Thank you Rhona. I know this was a difficult piece to write, but you've done it beautifully.

Saturday, 11 February 2012


We went on a journey today. Not one of those poxy X-Factor-style journeys. I’m not trying to add pseudo-intellectual depth to what was - quite literally - a train trip.

On a freezing cold day, my daughter, her "best mate evah!" and me hopped on a First Capital Connect carriage down to London, whizzed through the underground, jumped on a bus and met up with the girls.

The female throng (thong?) consisted of a couple of friends, one with a couple of teeny sprogs.

The Arctic Expeditionary Female Front
Our destination was the Union Chapel in Islington, which as well as being a working church also puts on live shows, including some rather splendid free lunchtime concerts. What with the special deal on Travelcards that got the girls there for the princely sum of £2 each, this was proving a frugal triumph.

Of course, first we had deal with the fact that as the show was at lunchtime, it could potentially impinge on...well...lunch. Our planning left a little to be desired when we stopped off for some pasta at an Italian restaurant, but realised they were still doing their breakfast menu. The smallest look of panic flashed across my girl’s face, before the wonderful waitress gave me a wink and said: “I’ll ask in the kitchen if they’ll do some pasta early for the children, shall I?”

Piney Gir and her bassist, whose sunglasses
presumably came with de-icer
So all was calm and well, and we headed to the venue, stationing ourselves two pews from the front to enjoy live music in a beautiful setting.

First up was an impressive mini-set from the wistful Herons!, whose pianist looked as though her fingers might freeze up in the cold. Then came the extraordinary voice of Mara Carlyle, with some pared-down versions of tracks from her album Floreat which made the hairs on the back of my neck stand up. Or maybe that was just the sub-zero temperatures, again...

Piney Gir and her No.1 Belieber
But it was the final act, Piney Gir, with her 60s Pop-infused songs, who provided something extra special.

You see, Piney was the musical guest at last month’s True Stories Told Live, the event where I spoke about my daughter. And following this, Piney sent me an email saying how much she’d enjoyed my talk, and did I think my girl would like to come and see her play at a free concert?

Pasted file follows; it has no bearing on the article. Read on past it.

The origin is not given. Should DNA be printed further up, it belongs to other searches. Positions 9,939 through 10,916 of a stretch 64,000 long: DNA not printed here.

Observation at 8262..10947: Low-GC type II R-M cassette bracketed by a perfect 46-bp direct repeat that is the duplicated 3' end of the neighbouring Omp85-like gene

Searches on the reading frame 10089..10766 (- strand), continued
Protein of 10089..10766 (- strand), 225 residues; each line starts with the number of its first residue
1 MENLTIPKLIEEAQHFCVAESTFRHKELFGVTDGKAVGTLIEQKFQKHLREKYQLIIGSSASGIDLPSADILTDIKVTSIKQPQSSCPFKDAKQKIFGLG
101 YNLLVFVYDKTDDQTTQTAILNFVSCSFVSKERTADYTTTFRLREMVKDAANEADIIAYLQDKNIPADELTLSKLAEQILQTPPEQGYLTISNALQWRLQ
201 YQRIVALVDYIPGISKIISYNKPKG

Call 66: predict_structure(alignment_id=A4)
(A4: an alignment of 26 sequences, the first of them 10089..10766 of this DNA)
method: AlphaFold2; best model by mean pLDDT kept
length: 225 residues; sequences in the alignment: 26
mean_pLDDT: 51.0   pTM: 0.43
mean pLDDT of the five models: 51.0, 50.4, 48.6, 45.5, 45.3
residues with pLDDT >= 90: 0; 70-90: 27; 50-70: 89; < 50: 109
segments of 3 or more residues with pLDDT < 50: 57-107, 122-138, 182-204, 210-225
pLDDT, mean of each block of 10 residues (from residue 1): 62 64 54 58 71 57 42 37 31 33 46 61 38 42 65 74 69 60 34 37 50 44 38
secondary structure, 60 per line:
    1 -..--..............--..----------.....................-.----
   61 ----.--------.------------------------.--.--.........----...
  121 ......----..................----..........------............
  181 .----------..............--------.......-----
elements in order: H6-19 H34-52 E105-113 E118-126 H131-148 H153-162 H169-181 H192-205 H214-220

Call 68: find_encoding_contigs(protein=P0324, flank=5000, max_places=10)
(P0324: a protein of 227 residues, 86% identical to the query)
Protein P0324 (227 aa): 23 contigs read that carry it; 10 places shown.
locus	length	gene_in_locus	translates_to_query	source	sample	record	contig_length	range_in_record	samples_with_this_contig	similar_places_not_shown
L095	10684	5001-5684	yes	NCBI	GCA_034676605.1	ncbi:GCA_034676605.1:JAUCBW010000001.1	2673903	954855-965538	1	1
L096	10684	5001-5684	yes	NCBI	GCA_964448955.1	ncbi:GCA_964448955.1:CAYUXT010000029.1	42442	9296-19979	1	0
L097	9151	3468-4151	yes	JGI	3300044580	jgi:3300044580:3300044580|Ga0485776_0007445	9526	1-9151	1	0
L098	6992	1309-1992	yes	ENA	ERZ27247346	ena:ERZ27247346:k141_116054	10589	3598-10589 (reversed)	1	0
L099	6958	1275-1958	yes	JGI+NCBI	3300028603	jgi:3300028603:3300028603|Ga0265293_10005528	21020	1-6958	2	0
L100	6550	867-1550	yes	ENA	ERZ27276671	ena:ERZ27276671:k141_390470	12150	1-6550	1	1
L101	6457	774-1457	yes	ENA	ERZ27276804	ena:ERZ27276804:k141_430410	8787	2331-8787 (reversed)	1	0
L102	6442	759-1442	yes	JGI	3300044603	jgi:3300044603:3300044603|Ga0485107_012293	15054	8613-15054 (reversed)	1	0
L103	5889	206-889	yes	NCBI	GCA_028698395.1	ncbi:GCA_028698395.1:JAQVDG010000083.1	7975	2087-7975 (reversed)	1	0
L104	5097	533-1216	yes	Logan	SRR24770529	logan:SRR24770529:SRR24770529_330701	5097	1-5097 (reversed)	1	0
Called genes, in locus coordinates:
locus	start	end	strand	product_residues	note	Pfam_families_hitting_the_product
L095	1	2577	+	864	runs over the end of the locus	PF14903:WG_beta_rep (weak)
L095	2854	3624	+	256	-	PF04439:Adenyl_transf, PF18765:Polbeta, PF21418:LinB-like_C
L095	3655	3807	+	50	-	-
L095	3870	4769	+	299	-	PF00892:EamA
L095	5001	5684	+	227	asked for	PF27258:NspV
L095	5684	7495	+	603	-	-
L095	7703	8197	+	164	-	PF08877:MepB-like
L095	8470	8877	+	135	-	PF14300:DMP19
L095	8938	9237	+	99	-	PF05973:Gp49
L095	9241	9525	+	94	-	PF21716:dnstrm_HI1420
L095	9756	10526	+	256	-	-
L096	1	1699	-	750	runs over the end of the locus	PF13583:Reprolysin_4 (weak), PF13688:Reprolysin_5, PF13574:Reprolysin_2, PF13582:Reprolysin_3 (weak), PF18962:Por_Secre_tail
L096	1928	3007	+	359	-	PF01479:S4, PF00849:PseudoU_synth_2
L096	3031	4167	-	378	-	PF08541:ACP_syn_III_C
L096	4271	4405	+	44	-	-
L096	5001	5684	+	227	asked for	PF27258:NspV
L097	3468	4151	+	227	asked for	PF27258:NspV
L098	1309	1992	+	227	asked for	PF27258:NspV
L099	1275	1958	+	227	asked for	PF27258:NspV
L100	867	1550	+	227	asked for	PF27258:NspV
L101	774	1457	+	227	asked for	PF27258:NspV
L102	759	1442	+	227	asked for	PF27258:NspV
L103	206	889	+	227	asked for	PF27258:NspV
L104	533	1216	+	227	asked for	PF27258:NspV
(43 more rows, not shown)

Piney’s latest CD was duly purchased. A critical listening phase from boy-band loving daughter ensued. I spoke of how we could go and see Piney perform and maybe even say hello and get an autograph after the gig.

And, as promised, when the show finished, before the audience was booted out in order for a wedding ceremony to take place, we nipped to the side of the stage, my daughter clutching a Sharpie pen and her treasured copy of Piney’s CD, Geronimo!

Piney recognised me, and recognised my girl from my description of her in my True Story. She beamed, charmed, chatted and signed a message, and my daughter was shy, starstruck, and thrilled.

I wondered how my daughter would cope today. I wondered if she’d be too cold, tired, or bored to sit watching three acts in a cavernous church. I wondered if she’d be too busy worrying about her next snack or meal to enjoy the actual event. I wondered if the journey would wear her out too much.

But she had a great day. And so it was that on the train on the way back my little girl announced, with suitable gravitas: “I like Piney Gir EQUALLY as much as Justin Bieber.”

Sometimes I need a battle cry to face the day. And now I’ve got a new one. I’m nicking it from Piney. Sometimes you have to leap out of the plane and step into the blue. Sometimes you have to yell: “Geronimo!

Video is Mara Carlyle - Bowlface En Provence

Video is Piney Gir - Here's Looking At You

Thursday, 9 February 2012


“I read to Sarah today, Mum.”

“Who’s Sarah?” I asked my daughter, only half-listening as I cleaned up the kitchen after tea.

“Sarah. She was a girl I had to read to.”

I could see this was going to go in ever decreasing circles if I didn’t focus a little harder. I put down the dishcloth.

“OK. Is she another pupil?” I asked. Direct questions always work best.

“Yes. She’s in Pink Class.”

“How old is she?”

“She’s seven, Mum. I read to her.”

I ignored the repetition and tried to get her to elaborate.

“Why were you reading to her?”

Finally an answer. “The teacher asked me and the other good readers to read books to the children who can’t read.”

It’s only a few years since my daughter regularly came home in tears from mainstream school, because her classmates were leaping up through the reading levels while she lagged behind. It was heartbreaking to see, because she loves books and reading is one of her strengths. She might not be as proficient as the average 13-year-old, but for a girl with a learning disability, she’s not half bad.

Now, at her special school, things are different. Now she’s flying high.

The song is The King Of Rome, performed by The Unthanks and The Brighouse & Rastrick Band. It’s ostensibly about a pigeon. But it’s about more than that, really.

“And when I set them free
It's just like part of me
Gets lifted up on shining wings...

...And if you live round here
The ground seems awful near
Sometimes I need a lift from victory"

Tuesday, 7 February 2012


My husband buried Luther Blissett in our garden.

It wasn’t the actual footballer, you understand. That would have been illegal and...well...weird.

No, it was our cat, Luther Blissett, that got interred in a hole and covered up with earth.

The dubiously-monikered moggy - inherited from an unreconstructed Watford fan who had named him after his favourite club striker from the 80s - had been a lovely pet. He was a very patient animal, more akin to a dog than a cat. If you called his name, he’d rouse himself from wherever he was sleeping in the house, and report promptly and dutifully to your lap for a cuddle.